Anna Royer had already given her 3-year-old son Bryton three insulin injections by noon. She would need to give him two more shots and prick him 12 times to check his blood sugar before the day was over.

"His little fingers look like pin cushions," she said of Bryton, who was diagnosed with juvenile diabetes in 2004.

Royer, of Owings, Md., was in Annapolis Wednesday to testify before state legislators about embryonic stem-cell research, the focus of a controversial bill that promises to spark a heated battle in the state Senate. The bill would provide $25 million for this specific research.

Anna and Bryton Royer were the human faces on one side of a passionate debate over the morality of stem-cell research that is of such power it could well provoke a filibuster and tie up the General Assembly in its last session before the 2006 elections.

Supporters of the bill say funding embryonic stem-cell research is crucial to finding cures to a multitude of diseases. Opponents of the bill say the research kills living human fetuses.

Sponsored by Democratic General Assmebly members Delegate Samuel I. Rosenberg and Senator Paula Hollinger, the bill is very similar to one blocked last year by a threatened Republican filibuster.

Hollinger said she expects Republican senators to resist the bill again this session, but believes she can garner enough support to end a Senate filibuster. She said she plans to bring the bill to a vote on the Senate floor within two weeks — unusually quick action for a major bill so early in the session.

But according to state Senator J. Lowell Stoltzfus, the leader of the Senate Republicans, enough senators are opposed to the current bill to defeat a vote to cut off debate and end a filibuster. He said 20 senators opposed the bill and that only 19 were needed to keep the Senate from either voting on the bill or moving on to other business.

A filibuster could tie up the General Assembly early in the session, freezing the progress of all other legislation. Usually, filibusters are attempted only in the waning days of a session, when legislators desperate to have their bills passed are most susceptible to the implicit threat of tying up the Senate.

Wednesday's hearings on the Democrats' stem cell bill come two weeks after Gov. Robert L. Ehrlich announced a budget proposal to provide $20 million to fund stem-cell research. Ehrlich's proposal does not specify whether the funding would go to embryonic stem cell research.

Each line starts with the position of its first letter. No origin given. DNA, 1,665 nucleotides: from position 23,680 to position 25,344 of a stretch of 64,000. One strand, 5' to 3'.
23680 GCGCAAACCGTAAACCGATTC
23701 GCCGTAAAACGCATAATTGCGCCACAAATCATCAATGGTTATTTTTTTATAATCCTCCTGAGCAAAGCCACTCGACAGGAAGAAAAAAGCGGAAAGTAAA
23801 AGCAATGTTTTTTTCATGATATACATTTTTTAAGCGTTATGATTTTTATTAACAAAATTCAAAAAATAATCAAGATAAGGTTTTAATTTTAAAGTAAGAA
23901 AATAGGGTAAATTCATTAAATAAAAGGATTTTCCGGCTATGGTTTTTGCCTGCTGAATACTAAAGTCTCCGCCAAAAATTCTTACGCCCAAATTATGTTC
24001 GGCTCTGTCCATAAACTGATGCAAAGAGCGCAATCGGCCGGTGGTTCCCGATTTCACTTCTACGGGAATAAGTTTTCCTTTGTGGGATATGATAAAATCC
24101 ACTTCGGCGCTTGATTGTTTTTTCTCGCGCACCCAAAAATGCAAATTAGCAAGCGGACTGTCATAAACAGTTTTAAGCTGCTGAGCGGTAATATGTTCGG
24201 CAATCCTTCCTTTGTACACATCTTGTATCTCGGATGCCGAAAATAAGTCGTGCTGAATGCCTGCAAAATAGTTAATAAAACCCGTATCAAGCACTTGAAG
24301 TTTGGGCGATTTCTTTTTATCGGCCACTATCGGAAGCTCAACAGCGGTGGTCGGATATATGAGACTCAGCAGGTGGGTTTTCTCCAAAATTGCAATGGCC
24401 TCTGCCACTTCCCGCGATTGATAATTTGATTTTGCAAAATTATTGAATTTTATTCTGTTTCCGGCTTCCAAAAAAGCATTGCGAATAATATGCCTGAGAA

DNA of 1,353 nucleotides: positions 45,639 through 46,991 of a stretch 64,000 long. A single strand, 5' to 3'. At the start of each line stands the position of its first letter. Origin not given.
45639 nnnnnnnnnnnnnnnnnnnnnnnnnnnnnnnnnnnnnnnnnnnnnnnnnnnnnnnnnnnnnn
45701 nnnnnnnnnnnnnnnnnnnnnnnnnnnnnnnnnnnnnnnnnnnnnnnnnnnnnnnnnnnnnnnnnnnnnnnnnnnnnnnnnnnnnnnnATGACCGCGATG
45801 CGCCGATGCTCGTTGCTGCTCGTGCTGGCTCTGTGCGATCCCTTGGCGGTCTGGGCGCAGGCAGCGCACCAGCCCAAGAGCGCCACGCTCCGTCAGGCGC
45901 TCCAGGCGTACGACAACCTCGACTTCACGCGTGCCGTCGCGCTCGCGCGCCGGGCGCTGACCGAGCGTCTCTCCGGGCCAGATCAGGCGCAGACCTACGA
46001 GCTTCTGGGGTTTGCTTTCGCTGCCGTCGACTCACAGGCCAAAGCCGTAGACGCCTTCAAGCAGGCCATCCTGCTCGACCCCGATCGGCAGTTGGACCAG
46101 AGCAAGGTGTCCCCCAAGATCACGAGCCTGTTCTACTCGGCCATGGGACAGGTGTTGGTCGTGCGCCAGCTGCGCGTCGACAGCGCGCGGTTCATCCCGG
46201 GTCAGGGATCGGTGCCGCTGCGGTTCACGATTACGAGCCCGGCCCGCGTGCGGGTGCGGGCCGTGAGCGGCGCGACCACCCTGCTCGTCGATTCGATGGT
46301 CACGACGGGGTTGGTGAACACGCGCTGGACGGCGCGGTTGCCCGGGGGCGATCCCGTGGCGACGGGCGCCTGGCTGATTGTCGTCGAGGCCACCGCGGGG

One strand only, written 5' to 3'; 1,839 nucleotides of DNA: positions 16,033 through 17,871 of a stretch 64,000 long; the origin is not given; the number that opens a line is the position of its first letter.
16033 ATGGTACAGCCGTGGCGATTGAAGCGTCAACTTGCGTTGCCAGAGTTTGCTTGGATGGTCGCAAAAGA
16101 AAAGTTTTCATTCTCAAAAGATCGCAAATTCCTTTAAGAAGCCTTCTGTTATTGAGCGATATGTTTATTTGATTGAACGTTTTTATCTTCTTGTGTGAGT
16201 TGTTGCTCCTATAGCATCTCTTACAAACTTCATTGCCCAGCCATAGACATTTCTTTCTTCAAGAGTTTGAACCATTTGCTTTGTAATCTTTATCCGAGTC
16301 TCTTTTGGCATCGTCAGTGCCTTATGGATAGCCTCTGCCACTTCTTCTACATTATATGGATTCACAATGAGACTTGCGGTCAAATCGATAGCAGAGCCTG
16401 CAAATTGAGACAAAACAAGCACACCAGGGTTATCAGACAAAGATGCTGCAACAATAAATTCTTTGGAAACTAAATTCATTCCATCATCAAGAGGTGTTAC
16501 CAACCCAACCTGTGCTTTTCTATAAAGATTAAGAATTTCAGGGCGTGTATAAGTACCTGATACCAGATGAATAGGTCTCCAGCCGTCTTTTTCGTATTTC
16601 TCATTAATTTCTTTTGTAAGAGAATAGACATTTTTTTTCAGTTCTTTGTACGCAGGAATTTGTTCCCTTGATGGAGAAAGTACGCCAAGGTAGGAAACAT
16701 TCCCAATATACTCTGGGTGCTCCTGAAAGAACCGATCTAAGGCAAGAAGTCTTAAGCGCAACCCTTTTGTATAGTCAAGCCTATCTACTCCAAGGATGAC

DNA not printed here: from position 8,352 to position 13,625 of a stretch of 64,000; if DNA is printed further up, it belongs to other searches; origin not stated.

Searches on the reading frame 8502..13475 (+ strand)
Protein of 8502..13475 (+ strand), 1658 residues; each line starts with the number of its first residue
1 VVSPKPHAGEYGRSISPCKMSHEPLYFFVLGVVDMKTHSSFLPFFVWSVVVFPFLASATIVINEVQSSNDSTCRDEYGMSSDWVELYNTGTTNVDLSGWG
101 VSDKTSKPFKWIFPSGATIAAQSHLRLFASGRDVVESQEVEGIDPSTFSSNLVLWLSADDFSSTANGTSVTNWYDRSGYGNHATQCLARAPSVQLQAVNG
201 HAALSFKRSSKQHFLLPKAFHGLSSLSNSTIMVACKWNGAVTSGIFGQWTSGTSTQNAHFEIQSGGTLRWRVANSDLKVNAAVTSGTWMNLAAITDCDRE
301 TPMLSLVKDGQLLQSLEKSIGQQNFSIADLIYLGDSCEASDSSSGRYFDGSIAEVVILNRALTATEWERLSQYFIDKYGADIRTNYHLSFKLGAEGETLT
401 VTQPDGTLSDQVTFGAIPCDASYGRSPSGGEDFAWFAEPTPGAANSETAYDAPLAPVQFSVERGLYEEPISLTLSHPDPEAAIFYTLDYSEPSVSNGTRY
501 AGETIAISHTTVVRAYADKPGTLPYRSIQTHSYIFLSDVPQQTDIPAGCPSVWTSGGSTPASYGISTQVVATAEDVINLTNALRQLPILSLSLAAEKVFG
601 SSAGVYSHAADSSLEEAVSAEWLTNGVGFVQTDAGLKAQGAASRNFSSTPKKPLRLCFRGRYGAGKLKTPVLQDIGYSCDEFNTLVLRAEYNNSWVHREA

Stoltzfus said he supports stem cell research in general, but is strongly opposed to the embryonic stem-cell research mandated by the Democrats' bill because he says it results in the destruction of the embryos.

"Killing a fetus is killing a human being," he said. "You can't justify killing a fetus to help a person."

Many religious conservatives are opposed to use of embryonic stem cells, believing that life begins at conception and that it is immoral to destroy the ball of cells that comprises an embryo.

Instead, they support using stem cells that come from adults or from the umbilical cords of infants. They also argue that it hasn't been widely proven that embryonic cells are much more useful for research than adult stem cells.

Many researchers argue, however, that embryonic stem cells hold the unique potential for becoming any type of cell in the human body and thus offer great promise for medical breakthroughs.

"It's widely acknowledged that one of the greatest discoveries in biology has been the embryonic stem cell," said John D. Gearhart, the director of Johns Hopkins' stem cell research program, testifying before legislators.

Laboratory researchers have used embryonic stem cells to generate many types of cells, from heart tissue to the nerve cells, and these might some day replace damaged cells in patients, he said.

Gearhart said the proposed $25 million in funding is a substantial sum of money that would make a big difference in moving the research forward.

The sponsors of the Democratic funding bill said that stem cells hold economic and medical promise and that the embryos used for the research would be excess embryos from women who underwent fertility treatments.

"Unfortunately, while they filibuster there are going to be a lot of embryos hitting the trash," Hollinger said.

Anna Royer said she does not know if stem cell research is the answer to curing Bryton's diabetes but that new research is needed.

"The treatment for diabetes has been the same for 30 years," she said. "I have to try to find a way to the future for him. Without us trying, without us going forward, how will we know?"

Capital News Service contributed to this report.